The clutch shaft 48 includes a narrow diametric bore 82, into which is installed a clutch pin 84, which is rigidly fixed by an interference fit within the diametric bore 82. The clutch pin 84 is centered radially, so as to have diametrically-opposed portions that protrude equally from diametrically opposite sides of the clutch shaft 48. The underside of the flange 60 of the cog clutch member 56 is formed with a pair of diametrically-opposed helical ramps 86, each of about 90 degrees of arc and terminating in diametrically-opposed arcuate abutments 87, each having a vertical or axial dimension that is greater than the radius of the clutch pin 84. Each of the diametrically-opposed portions of the clutch pin 84 is seated against one of the ramps 86. A coil-type clutch spring 88 is concentrically carried on the clutch shaft 48 between an upper washer 90 and a lower washer 92, whereby the upper washer 90 is biased to bear against the clutch pin 84, the latter thus being firmly urged into the ramps 86 on the underside of the flange 60. (As shown in FIG. 2, for the purpose of illustrating the clutch pin 84 and the ramp 86, the clutch spring 88 is artificially compressed, thereby displacing the upper washer 90 away from its normal position seated against the underside of the flange 60. The normal position of the upper washer 90 is shown in broken outline.) The lower washer 92 bears against the upper surface of an annular lower bearing and seal collar assembly 93 (best seen in FIG. 2), which is installed in an aperture in the lower frame member 28, said aperture being axially aligned with the aperture in the upper frame member 30 in which the upper bearing and seal collar assembly is installed. The lower bearing and seal collar assembly 93 is of similar construction as the upper bearing and seal collar assembly, comprising an annular lower collar 94 that accommodates a sleeve bearing 95 and a press-fit shaft seal 96.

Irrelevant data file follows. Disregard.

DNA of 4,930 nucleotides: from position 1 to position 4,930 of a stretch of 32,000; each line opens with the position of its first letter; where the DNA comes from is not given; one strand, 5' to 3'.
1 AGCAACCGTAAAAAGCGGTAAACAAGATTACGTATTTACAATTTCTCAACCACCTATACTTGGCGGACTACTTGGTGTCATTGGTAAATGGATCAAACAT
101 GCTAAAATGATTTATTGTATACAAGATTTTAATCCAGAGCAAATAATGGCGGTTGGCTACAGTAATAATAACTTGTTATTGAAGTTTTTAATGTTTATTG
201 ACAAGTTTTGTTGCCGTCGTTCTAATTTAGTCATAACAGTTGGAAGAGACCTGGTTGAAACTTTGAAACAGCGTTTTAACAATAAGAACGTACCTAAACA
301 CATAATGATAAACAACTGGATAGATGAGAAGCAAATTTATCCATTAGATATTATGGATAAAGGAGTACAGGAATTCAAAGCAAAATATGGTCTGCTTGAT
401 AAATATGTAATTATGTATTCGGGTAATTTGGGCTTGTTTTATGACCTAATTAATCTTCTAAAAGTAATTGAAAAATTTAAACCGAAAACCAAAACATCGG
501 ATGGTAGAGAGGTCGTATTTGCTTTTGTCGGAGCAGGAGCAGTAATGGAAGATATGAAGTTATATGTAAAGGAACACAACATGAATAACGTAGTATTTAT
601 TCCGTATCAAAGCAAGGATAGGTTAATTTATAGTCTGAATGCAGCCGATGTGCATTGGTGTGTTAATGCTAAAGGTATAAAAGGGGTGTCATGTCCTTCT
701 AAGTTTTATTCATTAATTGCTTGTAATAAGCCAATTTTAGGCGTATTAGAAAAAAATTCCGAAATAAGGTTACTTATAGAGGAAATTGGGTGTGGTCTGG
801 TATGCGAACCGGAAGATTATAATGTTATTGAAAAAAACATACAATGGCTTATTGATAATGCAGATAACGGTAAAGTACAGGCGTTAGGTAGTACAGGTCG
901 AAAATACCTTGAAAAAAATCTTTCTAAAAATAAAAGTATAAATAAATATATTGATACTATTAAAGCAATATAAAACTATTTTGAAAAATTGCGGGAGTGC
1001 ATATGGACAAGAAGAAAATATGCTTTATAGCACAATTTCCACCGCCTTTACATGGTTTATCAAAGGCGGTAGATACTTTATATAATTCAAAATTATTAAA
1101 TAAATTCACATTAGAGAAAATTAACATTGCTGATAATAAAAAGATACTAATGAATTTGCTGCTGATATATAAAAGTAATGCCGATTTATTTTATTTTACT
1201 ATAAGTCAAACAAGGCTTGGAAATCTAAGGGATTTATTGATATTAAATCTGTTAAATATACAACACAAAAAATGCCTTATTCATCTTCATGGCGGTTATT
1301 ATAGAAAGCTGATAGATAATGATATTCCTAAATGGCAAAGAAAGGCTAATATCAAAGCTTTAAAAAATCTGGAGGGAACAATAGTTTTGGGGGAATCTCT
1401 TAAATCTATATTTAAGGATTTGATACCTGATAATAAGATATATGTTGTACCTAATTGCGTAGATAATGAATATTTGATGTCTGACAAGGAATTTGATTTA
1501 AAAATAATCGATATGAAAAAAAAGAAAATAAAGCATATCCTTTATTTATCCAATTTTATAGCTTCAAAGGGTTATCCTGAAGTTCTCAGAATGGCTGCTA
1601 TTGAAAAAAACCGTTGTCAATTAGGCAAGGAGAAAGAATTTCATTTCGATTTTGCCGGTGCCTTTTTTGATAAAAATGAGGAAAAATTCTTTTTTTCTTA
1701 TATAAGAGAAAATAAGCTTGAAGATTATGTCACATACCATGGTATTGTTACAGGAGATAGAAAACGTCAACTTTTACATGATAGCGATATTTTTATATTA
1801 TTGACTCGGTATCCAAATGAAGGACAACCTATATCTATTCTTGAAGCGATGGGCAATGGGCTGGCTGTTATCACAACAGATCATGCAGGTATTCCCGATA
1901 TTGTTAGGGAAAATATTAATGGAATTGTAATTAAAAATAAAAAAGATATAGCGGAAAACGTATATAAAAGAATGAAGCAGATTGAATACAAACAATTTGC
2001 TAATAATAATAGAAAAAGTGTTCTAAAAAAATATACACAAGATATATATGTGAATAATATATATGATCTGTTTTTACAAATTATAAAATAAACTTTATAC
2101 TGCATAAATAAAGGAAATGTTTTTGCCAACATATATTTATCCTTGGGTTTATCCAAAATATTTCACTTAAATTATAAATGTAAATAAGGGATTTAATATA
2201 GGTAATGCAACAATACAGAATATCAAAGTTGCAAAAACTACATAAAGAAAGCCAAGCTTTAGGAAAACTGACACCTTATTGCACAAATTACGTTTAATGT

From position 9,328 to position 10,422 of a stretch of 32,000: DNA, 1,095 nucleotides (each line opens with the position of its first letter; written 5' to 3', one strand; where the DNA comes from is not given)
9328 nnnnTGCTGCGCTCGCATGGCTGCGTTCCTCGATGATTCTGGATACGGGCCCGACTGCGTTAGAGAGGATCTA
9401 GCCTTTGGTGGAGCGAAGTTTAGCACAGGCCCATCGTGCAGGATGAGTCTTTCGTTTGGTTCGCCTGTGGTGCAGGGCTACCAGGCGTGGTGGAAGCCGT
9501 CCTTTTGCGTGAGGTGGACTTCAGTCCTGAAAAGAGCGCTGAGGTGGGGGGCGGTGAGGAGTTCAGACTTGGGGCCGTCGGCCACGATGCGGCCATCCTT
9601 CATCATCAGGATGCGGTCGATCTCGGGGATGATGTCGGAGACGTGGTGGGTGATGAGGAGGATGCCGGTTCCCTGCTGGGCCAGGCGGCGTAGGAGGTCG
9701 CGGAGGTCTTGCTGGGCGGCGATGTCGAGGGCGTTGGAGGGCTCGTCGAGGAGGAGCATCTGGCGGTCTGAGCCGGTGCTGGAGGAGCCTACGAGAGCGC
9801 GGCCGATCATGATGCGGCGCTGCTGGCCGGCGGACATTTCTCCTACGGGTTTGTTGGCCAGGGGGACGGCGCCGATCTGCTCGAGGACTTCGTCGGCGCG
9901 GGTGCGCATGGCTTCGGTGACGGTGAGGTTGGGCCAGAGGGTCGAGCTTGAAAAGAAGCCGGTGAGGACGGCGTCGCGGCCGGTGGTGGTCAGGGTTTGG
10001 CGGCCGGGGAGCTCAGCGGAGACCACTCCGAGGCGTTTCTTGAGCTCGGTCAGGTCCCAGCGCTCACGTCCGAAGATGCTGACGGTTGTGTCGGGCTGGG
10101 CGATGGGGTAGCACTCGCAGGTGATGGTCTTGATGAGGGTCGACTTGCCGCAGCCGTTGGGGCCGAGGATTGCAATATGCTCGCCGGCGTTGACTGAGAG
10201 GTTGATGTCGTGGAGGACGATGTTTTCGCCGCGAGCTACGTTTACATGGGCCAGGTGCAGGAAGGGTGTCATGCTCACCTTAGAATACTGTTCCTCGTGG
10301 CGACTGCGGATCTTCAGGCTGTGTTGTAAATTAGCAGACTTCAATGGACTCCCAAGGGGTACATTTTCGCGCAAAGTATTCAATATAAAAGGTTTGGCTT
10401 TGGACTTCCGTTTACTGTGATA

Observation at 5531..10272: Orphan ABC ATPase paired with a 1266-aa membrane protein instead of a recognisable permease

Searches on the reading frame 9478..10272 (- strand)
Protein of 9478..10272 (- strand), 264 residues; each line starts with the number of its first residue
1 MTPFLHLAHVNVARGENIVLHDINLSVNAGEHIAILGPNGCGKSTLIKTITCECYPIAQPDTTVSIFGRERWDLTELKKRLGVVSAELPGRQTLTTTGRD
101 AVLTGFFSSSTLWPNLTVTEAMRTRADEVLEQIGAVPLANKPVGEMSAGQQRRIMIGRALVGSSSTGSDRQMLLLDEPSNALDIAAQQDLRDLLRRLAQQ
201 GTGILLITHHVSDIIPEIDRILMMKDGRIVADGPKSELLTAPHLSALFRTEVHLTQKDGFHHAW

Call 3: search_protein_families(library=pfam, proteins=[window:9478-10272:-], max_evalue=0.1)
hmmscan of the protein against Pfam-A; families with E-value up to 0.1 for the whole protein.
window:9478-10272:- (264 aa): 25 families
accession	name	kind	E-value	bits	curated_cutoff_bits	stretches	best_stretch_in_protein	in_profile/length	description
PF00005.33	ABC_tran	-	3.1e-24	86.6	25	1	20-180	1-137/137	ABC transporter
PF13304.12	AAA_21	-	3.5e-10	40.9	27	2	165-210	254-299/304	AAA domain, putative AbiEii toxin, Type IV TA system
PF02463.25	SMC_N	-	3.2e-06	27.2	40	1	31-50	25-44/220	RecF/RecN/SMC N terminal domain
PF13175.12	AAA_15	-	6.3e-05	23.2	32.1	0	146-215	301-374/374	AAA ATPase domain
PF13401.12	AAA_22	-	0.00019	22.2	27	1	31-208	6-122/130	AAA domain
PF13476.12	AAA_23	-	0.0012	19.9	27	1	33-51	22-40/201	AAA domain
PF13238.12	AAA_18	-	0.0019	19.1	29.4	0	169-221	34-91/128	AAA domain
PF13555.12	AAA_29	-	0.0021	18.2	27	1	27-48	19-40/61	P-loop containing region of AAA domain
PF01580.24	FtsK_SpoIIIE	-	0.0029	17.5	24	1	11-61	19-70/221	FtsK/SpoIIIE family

The lower portion of the clutch shaft 48 extends through the lower bearing and seal collar assembly 93, whereby the clutch shaft 48 is supported for free rotation therein. The lower portion of the clutch shaft 48 protrudes below the lower frame member 28, and terminates in a lower end 97 of square cross section. The lower shaft end 97 is slidably received in an axial bore 98, of square cross-section, formed in a valve stem adaptor 100. The lower end of the square bore 98 is dimensioned to receive and engage with a valve stem, as described below. An axial slot 102, formed along a portion of the length of the valve stem adaptor 100, receives an adaptor stop pin 104 that is press-fit into a hole 106 in one of the flat faces of the shaft lower end 97. A coil-type adaptor spring 108 is concentrically carried on the lower portion of the clutch shaft 48, and it is seated between the upper surface of the valve stem adaptor 100 and the lower surface of the lower bearing and seal collar assembly 93, which extends a short distance below the lower frame member 28. The valve stem adaptor 100 is thus free to slide axially on the clutch shaft 48, but only between first and second axial limits established, respectively, by the upper and lower ends of the slot 102. The adaptor spring 108 weakly biases the adaptor 100 toward its first, or lowermost, limit of travel, as shown in FIG. 2.